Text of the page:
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FreeBSD "For the past several years we've been working towards migrating from GCC to Clang/LLVM as our default compiler. We intend to ship FreeBSD 10.0 with Clang as the default compiler on i386 and amd64 platforms. To this end, we will make WITH_CLANG_IS_CC the default on i386 and amd64 platforms on November 4th."
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RE[11]: C++
by moondevil on Fri 14th Sep 2012 17:21 UTC in reply to "RE[10]: C++"
moondevil
Member since:
2005-07-08

Ok.

I use Java as I use any other language, as tools depending on project requirements and what the customer asks for.

I will also take C++ over C, unless required to do otherwise.

As for inheritance abuse in Java, it is true that a lot of people do it, but you can also have quite nice arquitectures using interfaces instead.

Sadly, many developers don't know any better, and you tend to be forced to abuse inheritance as soon as you start incorporating a lot of 3rd party libraries.

In C++ you can find such examples in ATL, MFC, OWL and TurboVision and most game engines.

Reply Parent Score: 3

RE[12]: C++
by boldingd on Fri 14th Sep 2012 21:45 in reply to "RE[11]: C++"
boldingd Member since:
2009-02-19

As for inheritance abuse in Java, it is true that a lot of people do it, but you can also have quite nice arquitectures using interfaces instead.


Java was initially designed around inheritance abuse. Inheritance is all over Java's oldest APIs; note for example that Java's original Vector class holds Objects (and not a specific type), which means that you can shove any java Object into them, and that you can't shove a bare scalar type into them (yes, I know that Integer is an object that just thinly wraps around an int). This makes these things extremely type-unsafe; if you want to constrain the types you put in a Java vector, you have to enforce those constraints yourself explicitly, in your code, and you always have to explicitly type-cast the things you get out before you use them. Essentially, Sun was trying to use polymorphism to provide a flexible, generic container without actually including generics in the language, and the result was a mess.

And while Java has proper generics now, that heritage is definitely still in the language. Java by design puts a lot of weight classes, objects and polymorphism.


I might also point out that, at least at my school, we actually teach in some of our courses that "inheritance is a functionality extension and code-reuse mechanism, and you should use the hell out of it." And while I think that's insane, I think that view is one of the fundamental assumptions that went into Java.


Sadly, many developers don't know any better, and you tend to be forced to abuse inheritance as soon as you start incorporating a lot of 3rd party libraries.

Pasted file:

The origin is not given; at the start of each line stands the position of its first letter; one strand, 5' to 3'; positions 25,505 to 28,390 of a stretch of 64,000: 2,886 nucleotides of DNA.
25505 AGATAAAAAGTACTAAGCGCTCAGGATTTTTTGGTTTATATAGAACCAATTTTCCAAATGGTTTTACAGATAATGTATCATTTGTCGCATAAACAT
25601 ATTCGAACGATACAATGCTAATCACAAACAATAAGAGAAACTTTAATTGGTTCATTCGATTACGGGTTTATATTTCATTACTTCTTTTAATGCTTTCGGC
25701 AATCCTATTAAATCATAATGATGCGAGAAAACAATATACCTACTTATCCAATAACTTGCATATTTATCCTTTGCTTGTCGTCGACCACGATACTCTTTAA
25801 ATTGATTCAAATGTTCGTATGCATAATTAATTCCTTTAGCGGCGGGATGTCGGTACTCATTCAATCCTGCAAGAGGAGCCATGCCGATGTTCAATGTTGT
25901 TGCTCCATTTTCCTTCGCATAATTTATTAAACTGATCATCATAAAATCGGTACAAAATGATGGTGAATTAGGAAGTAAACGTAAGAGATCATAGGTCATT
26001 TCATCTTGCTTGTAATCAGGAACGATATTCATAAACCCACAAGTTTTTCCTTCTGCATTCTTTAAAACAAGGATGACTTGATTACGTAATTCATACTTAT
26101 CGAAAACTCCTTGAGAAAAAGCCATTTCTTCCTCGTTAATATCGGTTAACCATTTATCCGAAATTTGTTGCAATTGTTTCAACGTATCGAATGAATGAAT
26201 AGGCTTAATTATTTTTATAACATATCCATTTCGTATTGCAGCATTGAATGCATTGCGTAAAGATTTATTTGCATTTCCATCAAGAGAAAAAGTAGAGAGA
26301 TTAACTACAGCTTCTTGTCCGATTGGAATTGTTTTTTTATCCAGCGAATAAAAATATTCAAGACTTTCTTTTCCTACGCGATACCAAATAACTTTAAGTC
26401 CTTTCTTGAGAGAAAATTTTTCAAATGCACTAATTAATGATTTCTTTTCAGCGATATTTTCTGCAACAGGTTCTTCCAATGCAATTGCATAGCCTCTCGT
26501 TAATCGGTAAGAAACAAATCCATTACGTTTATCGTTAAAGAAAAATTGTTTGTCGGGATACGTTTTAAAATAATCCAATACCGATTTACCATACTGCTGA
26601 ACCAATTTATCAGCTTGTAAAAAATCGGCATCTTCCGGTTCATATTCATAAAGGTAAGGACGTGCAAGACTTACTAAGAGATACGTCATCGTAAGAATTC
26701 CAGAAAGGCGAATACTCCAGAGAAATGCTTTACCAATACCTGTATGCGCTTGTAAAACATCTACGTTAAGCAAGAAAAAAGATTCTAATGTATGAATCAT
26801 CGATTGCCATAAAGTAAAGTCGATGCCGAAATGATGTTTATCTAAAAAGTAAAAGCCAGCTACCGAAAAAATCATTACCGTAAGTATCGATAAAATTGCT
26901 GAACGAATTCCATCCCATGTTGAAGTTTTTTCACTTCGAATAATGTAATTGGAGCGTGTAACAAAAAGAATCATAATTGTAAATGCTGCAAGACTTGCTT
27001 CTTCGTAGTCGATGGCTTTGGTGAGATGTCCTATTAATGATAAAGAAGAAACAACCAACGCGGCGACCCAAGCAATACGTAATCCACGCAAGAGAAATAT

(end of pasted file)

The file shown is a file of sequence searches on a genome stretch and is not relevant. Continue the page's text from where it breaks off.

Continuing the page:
In C++ you can find such examples in ATL, MFC, OWL and TurboVision and most game engines.



OOP and inheritance is sometimes the right metaphor, but not always. It's great in game engines, because you often find yourself building large trees of heterogenious but semantically-related types (i.e. large trees of objects that are renderable, but have different render methods). Ditto for UI frameworks, where you find yourself adding lots of different types that are all widgets. But, "look, this technique is used a lot in C++, too!" is not the same as "look, C++ over-uses this technique!" OOP is Java's central organizing metaphor, whereas C++ is a multi-paradigm language that also supports imperative-style code and template meta-programming where those make more sense.

Reply Parent Score: 3

RE[13]: C++
by moondevil on Sat 15th Sep 2012 07:10 in reply to "RE[12]: C++"
moondevil Member since:
2005-07-08

Everything you said about Java I can say about C++.

I started using C++ in 1992, on those days C++ was still "C with classes", and everything you complain about Java is how C++ was used on those days.

Everyone was blindly trying to do Smalltalk in C++.

My first compiler with basic support for templates, which were still being standardized, was Turbo C++ 3.1 for Windows 3.x, bought in 1994.

Templates were only working properly across major C++ compilers around 2004. Still some edge cases of the C++98 were not fully implemented across all major compilers. And even afterwards there were many companies that disallowed the use of templates in their production code.

Which means in many enterprises out there, C++ developers have been writing C++ code the same way, you Java forces people to do so.

Actually, what happened is that many early adopters of Java, were C++ developers that were never able to use templates, and carried on coding in Java as they always did before in C++.

You say yourself that there are better ways to code in Java, but you teach your students otherwise. How can the tool be blamed?

Reply Parent Score: 3